71-Year-Old Woman Rescued After Spending 6 Nights Lost in the Wild

July 28, 2017

On her 71st birthday, Sajean Geer drove up into Olympic National Park in the state of Washington to scatter her husband’s ashes at his favorite place in the world. After parking her car on the side of the road, she left into the woods with only an urn with the ashes, her phone, keys, and her dog, Yoda.

After spreading her husband’s ashes, she realized that she had not kept track of where she went due to the emotions of the moment. She decided to climb a nearby hill to see if she could spot the road but slipped and lost the urn down the side of the hill. With the road nowhere in sight, she then knew she was officially lost.

As dusk began to fall, she curled up with her dog beneath a log for the night. This began her first of six nights spent alone in the wilderness.

Luckily, Geer had a previous interest in living in the wild and had read books about how to survive many years ago. Keeping calm and finding water and shelter would be the key to her survival.

After building a makeshift shelter by stacking sticks between two fallen logs near a creek, Geer would scavenge for currants, pine needles, and ants for food.

After her brother noticed that Geer was not at home and not answering his phone calls, he began to worry. Authorities declared her missing and asked the public for help in their search for her.

A few days later a park ranger discovered her car parked along the side of the road and rescuers began an aerial search of the area. Geer heard the sound of a circling helicopter and found an open spot and stood on a log and waved. Rescuers in the helicopter spotted her and threw her a notebook telling her to stay put as a rescuer was sent out to her location.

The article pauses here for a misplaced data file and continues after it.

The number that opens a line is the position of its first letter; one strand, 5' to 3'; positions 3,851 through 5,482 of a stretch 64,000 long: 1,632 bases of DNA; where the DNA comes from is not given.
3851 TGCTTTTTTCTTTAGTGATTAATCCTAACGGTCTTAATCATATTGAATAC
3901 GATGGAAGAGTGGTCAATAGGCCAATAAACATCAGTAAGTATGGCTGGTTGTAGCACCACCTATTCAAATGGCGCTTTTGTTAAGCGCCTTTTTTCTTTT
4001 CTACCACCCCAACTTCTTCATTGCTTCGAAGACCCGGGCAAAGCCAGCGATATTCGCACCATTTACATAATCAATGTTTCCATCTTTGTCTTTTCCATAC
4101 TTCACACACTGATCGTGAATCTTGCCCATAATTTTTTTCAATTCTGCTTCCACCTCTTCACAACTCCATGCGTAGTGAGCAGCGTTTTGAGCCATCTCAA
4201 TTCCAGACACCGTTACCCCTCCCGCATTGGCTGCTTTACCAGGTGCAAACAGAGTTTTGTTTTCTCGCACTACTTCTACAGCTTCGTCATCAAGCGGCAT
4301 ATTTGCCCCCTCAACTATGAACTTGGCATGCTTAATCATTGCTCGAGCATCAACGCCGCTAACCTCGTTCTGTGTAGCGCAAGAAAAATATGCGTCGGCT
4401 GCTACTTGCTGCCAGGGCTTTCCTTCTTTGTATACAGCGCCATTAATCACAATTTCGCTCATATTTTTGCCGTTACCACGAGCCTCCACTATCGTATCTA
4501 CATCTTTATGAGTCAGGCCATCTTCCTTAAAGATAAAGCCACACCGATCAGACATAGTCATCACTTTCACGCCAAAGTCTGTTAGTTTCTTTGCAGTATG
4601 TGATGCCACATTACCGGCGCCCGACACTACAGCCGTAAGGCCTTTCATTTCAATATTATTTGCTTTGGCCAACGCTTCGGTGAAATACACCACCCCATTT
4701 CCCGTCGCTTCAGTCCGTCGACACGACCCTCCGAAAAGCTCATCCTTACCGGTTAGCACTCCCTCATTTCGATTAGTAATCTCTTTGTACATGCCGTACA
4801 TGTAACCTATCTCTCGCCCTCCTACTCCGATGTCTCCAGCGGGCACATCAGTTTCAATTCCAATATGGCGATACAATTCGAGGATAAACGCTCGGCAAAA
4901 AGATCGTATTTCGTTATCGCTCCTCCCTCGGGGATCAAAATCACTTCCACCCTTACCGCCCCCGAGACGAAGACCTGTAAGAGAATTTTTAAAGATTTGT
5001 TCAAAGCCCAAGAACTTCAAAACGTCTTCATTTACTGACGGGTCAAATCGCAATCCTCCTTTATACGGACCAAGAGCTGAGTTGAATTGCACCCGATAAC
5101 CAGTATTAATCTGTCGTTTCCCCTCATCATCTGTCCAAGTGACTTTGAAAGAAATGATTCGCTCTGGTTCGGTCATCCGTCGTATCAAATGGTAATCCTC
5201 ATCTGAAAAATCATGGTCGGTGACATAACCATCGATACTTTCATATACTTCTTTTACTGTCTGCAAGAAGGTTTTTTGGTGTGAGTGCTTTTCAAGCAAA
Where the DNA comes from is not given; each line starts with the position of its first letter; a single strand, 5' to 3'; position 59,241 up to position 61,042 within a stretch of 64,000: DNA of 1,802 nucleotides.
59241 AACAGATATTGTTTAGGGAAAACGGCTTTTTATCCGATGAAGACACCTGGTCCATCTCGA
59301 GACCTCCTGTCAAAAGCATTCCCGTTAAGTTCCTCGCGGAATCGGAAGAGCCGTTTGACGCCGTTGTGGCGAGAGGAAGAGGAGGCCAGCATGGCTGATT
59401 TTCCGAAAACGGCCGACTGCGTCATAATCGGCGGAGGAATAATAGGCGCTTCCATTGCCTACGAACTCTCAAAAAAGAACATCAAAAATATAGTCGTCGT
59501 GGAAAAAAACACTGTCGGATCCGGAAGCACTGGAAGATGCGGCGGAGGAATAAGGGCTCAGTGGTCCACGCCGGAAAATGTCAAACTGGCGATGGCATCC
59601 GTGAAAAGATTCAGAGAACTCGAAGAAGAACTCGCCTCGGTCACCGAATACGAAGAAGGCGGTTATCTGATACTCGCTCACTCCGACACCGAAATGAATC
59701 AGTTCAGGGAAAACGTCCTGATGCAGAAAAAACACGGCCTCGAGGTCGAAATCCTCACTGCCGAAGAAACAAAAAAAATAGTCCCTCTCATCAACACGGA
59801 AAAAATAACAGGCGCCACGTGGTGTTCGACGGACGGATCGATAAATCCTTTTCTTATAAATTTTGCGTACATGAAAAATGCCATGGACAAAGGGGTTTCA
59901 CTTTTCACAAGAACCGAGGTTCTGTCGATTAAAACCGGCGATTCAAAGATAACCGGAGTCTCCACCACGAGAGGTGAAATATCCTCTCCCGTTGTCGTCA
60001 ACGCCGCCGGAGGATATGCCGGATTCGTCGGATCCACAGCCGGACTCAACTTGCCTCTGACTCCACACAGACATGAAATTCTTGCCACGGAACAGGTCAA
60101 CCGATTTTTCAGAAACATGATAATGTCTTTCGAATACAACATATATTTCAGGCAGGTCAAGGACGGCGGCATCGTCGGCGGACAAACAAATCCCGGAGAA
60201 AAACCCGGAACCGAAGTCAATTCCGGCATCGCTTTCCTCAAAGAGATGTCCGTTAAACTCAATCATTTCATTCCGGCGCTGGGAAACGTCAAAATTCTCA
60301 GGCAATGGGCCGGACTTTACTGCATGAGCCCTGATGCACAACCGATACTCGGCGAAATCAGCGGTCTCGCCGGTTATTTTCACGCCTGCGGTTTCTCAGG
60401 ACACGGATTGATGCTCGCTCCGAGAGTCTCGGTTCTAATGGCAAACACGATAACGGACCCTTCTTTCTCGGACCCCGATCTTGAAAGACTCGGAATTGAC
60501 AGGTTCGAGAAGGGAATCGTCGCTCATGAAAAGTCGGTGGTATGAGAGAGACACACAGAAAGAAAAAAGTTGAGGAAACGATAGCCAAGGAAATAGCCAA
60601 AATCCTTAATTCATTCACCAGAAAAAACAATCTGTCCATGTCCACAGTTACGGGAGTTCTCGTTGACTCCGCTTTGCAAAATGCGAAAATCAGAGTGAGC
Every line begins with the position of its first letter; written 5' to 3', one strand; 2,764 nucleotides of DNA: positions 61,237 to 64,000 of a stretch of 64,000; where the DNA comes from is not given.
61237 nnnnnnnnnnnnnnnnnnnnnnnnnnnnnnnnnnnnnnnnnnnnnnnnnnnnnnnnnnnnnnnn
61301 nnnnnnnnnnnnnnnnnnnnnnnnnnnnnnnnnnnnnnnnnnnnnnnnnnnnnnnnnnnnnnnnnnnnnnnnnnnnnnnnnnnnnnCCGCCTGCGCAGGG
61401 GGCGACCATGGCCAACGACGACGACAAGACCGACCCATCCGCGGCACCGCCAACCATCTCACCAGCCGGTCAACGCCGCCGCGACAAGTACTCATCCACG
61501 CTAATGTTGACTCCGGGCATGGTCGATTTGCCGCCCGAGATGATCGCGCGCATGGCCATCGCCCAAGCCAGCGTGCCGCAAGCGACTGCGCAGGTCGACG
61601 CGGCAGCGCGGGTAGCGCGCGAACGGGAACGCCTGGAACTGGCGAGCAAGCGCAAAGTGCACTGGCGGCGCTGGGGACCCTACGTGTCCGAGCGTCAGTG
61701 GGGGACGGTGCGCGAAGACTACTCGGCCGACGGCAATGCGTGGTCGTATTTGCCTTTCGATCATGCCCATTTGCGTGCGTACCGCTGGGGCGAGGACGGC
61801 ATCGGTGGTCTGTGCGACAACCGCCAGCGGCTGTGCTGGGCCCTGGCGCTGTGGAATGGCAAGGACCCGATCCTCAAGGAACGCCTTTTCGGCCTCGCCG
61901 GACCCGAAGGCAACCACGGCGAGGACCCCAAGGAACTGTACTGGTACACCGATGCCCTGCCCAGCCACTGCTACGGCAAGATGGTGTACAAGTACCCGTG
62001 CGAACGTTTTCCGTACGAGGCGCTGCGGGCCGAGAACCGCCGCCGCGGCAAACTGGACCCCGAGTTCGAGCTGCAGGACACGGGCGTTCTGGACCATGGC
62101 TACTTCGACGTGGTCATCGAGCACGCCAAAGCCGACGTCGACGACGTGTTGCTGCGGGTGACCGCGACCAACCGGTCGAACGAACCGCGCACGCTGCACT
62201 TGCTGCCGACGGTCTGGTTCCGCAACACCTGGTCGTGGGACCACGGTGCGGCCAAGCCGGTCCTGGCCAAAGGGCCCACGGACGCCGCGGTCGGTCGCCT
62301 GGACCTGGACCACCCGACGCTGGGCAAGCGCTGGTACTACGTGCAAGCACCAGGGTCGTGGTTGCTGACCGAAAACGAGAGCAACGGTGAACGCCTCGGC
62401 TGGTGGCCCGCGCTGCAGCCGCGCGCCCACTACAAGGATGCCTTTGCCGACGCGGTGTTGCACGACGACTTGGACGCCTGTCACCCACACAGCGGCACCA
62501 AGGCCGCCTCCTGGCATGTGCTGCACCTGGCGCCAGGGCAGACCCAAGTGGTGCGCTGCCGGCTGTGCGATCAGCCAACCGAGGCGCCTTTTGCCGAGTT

After realizing that hiking out would be too difficult, a coast guard helicopter was called in to lower a basket down to haul Geer and her dog out. After giving her some food and liquids, she was reunited with her overjoyed and relieved brother and his family.

All things considered, other than slight dehydration and a few scrapes and bruises, Geer was miraculously in good condition. Rescuers credit her ability to stay calm and self-reliance for her survival and hope that her ordeal will serve as a lesson to hikers and adventurers to make sure they do not venture off into the wilderness without telling friends or family of their plans beforehand.